But what everyone else didn't know was that Fleck was using the latest model of Hogan's own irons, clubs he ordered from Hogan himself prior to the tournament! He had placed the order only a few short weeks before, and Hogan himself brought two wedges to Fleck at the Open. Metaphorically speaking, Jack Straw from Wichita cut his buddy down and Jack Fleck did essentially the same thing . . . and with his own clubs! Fleck made two birdies, including a heart-pounding closer on 18, posted a 67 for an aggregate of 287 (7-over), and then held off a late charge by Hogan to win the Sunday playoff (right after the final round was concluded).
"Well I don't think he wanted me to shoot 80 with his clubs, now would he?" joked Fleck.
In a 2010 interview with your author, Fleck credited divine intervention for the win. He said he'd heard a voice tell him, " 'Jack, you're going to win the Open.' I looked around but there was nobody there," Fleck explained. "I said to myself, 'what kind of crazy show is coming on this channel?' "
But when it happened a second time, Fleck knew it was divine inspiration. "It was the Lord, and I have to give all the credit to him," he explained proudly. "The good Lord's intervention gave me the strength to win the Open, and I'm forever grateful."
Then in '66 Billy Casper authored one of the greatest comebacks in U.S. Open history (or Palmer suffered the worst collapse, however you want to look at it). "Buffalo Bill" - as he was called - had lost 50 pounds in the 18 months prior to the Open on some weird precursor to the Adkins diet that also helped his allergies and headaches: he ate moose burgers, buffalo, elk, and the like. Casper played the back nine of Olympic Club in the final round and a playoff in a scintillating 66 to Palmer's dismal 79, making up seven shots in the final six holes of the final round alone. It was terrible for Arnie fans to watch, but mesmerizing nonetheless. Most notably, Casper birdied the short but dangerously narrow and well-bunkered, par-3 15th as well as the gargantuan par-5 16th, which will stretch as far as 670 yards this year.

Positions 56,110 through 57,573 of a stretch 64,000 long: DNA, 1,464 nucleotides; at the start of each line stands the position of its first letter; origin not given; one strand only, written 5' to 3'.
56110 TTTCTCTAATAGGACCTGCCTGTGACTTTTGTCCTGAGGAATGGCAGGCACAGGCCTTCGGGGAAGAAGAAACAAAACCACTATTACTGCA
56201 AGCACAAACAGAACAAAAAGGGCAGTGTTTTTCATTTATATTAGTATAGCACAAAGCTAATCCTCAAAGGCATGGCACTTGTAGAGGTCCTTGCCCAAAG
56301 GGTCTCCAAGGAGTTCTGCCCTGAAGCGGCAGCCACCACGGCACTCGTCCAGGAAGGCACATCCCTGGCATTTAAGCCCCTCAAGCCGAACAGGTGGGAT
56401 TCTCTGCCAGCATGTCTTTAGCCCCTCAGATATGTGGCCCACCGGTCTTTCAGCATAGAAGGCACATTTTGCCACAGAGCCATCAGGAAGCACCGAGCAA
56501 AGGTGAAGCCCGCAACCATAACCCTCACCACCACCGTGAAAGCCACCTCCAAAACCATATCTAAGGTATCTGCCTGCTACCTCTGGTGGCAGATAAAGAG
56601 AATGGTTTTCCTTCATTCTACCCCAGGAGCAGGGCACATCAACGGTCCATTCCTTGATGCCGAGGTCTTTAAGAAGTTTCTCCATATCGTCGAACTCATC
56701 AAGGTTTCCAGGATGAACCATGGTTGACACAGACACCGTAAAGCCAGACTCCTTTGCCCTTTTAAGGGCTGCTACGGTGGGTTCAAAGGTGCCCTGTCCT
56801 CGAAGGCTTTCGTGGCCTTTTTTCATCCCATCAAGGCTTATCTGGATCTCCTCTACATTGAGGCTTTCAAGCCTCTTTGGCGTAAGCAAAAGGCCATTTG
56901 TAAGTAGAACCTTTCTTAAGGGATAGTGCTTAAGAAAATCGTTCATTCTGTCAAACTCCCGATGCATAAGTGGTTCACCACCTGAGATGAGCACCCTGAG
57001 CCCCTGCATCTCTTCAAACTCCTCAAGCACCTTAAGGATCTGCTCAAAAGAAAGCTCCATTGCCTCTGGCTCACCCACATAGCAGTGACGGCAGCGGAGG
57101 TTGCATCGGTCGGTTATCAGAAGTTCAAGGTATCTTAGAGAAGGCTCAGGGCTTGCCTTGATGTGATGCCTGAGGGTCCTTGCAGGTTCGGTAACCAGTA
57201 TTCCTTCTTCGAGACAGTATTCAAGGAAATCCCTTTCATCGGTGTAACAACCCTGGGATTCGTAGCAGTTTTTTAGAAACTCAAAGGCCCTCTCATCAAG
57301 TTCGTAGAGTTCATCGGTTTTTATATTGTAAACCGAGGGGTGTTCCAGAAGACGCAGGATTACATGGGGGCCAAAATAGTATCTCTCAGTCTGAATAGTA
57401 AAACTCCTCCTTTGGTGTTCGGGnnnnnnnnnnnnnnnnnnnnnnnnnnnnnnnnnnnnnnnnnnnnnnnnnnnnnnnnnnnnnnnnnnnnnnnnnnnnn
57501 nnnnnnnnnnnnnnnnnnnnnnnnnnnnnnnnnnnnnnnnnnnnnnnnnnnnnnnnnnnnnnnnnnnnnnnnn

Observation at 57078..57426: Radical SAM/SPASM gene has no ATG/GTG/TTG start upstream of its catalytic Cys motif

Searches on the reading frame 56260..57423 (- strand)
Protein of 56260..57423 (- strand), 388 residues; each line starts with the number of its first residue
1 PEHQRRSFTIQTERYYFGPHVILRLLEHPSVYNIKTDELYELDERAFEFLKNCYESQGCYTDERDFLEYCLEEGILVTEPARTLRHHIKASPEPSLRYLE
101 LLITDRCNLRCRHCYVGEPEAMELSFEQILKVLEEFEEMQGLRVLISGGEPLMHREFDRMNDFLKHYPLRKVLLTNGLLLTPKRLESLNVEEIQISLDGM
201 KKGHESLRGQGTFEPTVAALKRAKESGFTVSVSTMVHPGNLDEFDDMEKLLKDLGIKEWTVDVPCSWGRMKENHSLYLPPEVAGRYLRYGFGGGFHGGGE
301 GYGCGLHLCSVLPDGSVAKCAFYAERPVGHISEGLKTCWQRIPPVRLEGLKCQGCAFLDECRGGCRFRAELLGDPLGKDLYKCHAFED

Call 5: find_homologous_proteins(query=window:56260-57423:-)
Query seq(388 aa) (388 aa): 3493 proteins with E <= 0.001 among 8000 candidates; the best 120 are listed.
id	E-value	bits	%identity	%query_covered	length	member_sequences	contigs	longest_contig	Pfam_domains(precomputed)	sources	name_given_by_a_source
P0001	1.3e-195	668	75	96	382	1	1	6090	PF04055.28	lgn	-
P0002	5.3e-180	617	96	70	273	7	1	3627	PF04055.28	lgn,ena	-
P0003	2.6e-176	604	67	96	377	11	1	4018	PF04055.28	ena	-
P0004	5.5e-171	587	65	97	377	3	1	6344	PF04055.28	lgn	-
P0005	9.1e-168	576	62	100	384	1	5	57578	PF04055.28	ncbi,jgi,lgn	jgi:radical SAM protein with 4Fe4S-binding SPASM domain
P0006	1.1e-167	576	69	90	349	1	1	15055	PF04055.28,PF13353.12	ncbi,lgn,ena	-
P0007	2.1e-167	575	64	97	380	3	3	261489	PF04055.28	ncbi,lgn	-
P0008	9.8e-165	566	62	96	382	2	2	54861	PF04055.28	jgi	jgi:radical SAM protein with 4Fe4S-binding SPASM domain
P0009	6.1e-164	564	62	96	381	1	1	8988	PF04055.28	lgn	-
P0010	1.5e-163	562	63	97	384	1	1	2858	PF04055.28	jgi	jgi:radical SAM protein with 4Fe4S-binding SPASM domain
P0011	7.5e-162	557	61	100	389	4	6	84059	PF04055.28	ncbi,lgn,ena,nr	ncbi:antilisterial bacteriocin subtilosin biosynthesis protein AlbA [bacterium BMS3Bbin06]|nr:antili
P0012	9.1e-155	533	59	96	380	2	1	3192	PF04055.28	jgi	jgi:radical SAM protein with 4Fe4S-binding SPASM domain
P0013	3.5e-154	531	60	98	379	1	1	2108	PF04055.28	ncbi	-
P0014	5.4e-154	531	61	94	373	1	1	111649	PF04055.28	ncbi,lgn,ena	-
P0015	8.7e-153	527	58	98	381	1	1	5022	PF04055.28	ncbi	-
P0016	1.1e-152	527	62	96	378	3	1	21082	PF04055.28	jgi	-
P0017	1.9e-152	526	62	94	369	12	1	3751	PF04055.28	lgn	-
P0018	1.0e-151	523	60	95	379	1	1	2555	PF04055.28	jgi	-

Even more interestingly was that while Palmer lamented the collapse throughout a sleepless night, Casper went to a Mormon bible meeting until midnight the night before the playoff, then ate moose burgers until 1:30 a.m. before filleting Palmer in the playoff. Casper donated 10 percent of his winnings to his church.
"I'm donating 10 percent to my business manager," groused a surly Palmer.
Incidentally, of all the winners at Olympic Casper is the most likely. He won the 1959 U.S. Open by bunting his way around Winged Foot West, then waited on the greens while much longer hitters extricated themselves from self-inflicted troubles.
Then in 1987 Scott Simpson, "tall, dark, and unheard of" as sports writer Rick Reilly put it, turned into Tom Watson once he got to Olympic Club, much to Watson's chagrin. Simpson made everything he looked at all week on the greens, and carded birdies at 14, 15, and 16 in the final round. He had four one-putts in a row on the inward half on greens that are like trying to read a Turkish newspaper, and he hit a flagstick on one hole, saving him from going well over a green into the gnarliest rough imaginable. He beat Watson by a single shot. Simpson, also devoutly religious, donated 10 percent of his winnings to his church just like Casper. Finally, Janzen, also like Casper, made up seven shots on the final day in 1998 to pass Payne Stewart and win his second U.S. Open title.